Well-meaning folks do and say things that others find harmful and hurtful. If you find yourself in the presence of such a moment, what will you do?
- Look the other way and say nothing?
- Chalk it up as more evidence that some folks can’t be trusted?
- Give the person a piece of your mind?
- Write the person off?
- Suffer/hurt in silence?
- Gossip about the person’s insensitivity?
- Be embarrassed (or shocked) and lower your expectations for that person?
These are all perfectly normal responses to gaffes and blunders, insensitive statements, and offensive actions.
But do they build the peaceable kin-dom? Probably not.
It’s possible to transform someone’s insensitive or offensive action into a “teachable moment,” and we all could stand to learn how to do that.
During a youth group meeting, one of the young men is talking about a dance concert he’d been to, and another youth mutters, “That’s so gay.”
While waiting for choir practice to begin, a man tells a story about a fender bender he’d been in that week, referring to the woman in the other car as “driving while Asian.”
During a sermon, the minister refers to “priests who play with little boys,” apparently unaware of the men in his midst who had been sexually abused by pastors.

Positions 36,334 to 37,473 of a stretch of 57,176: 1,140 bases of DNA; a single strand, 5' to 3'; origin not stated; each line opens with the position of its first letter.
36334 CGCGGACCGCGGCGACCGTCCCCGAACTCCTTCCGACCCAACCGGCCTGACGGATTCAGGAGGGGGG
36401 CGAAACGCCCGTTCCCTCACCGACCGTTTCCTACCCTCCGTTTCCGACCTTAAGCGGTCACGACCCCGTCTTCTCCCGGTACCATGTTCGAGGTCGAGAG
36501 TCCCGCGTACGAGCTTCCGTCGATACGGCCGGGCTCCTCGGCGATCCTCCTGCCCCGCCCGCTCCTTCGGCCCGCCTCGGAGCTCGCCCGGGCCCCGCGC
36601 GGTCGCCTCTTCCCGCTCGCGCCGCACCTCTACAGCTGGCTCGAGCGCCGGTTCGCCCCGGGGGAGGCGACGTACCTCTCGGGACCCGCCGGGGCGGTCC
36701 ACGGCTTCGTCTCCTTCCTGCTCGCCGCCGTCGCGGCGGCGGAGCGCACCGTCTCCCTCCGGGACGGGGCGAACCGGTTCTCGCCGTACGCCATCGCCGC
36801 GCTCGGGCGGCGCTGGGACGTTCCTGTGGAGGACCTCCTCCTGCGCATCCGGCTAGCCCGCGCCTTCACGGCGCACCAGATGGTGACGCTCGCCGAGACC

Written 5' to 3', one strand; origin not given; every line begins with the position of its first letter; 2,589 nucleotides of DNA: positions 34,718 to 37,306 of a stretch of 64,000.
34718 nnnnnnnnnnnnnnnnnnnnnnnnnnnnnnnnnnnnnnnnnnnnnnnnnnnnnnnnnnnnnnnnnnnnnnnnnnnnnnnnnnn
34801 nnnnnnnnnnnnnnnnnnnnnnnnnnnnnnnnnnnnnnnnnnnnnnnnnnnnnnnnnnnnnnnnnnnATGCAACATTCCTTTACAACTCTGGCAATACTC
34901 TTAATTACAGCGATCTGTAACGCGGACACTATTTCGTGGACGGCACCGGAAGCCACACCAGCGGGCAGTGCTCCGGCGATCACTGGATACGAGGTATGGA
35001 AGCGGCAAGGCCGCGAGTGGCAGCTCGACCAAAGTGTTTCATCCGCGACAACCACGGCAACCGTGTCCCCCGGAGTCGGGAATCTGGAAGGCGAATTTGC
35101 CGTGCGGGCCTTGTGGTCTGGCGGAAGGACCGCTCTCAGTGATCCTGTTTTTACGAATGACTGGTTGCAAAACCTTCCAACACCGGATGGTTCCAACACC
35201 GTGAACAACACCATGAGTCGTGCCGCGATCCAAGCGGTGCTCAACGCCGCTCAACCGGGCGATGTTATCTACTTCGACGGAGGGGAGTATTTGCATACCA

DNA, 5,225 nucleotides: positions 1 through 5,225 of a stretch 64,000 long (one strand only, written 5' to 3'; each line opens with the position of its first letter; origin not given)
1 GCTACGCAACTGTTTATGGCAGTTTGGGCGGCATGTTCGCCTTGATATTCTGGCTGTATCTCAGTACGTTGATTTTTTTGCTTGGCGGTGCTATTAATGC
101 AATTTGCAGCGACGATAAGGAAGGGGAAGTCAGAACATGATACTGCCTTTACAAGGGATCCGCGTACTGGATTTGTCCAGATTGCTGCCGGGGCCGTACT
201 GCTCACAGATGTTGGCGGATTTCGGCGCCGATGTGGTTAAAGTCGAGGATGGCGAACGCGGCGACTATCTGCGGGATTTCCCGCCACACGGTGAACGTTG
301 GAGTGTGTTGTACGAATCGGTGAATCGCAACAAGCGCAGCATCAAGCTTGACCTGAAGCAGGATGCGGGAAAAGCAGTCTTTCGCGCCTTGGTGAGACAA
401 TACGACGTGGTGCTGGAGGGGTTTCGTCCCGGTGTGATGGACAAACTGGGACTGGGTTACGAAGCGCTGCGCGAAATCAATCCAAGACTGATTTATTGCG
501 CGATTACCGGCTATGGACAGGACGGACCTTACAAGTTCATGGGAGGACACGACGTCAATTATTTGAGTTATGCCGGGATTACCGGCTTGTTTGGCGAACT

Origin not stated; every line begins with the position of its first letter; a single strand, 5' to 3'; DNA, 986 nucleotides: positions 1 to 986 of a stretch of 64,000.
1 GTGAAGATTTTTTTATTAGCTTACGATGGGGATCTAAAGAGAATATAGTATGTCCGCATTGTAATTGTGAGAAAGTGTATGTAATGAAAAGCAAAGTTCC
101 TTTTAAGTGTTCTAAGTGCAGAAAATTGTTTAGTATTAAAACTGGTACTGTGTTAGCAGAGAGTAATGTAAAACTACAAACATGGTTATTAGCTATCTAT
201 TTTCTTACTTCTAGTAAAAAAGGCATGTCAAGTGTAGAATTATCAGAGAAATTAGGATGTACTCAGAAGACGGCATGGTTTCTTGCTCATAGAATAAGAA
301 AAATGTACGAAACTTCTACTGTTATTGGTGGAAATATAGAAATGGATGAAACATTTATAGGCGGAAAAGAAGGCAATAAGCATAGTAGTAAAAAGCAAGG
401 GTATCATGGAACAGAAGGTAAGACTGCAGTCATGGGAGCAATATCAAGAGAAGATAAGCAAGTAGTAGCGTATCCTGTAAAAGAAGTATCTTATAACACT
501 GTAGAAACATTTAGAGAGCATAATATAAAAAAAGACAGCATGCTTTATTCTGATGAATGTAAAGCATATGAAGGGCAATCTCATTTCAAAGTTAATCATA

When you are in ear or eye-shot of an expression of blindly offensive comments, double standards, insensitive innuendo, the use of derogatory terms for lesbian, gay, bisexual or transgender people, demeaning jokes–or even the casual “oh, that’s so gay” –why not take the opportunity to educate the speaker?
Speaking up about fairness for all people, stating what is unacceptable, and challenging mean-spiritedness is a justice-based response.
In our journey toward greater inclusion and broad welcome, missteps will occur. However, we want to arrive at a place of celebrating difference, not denigrating it.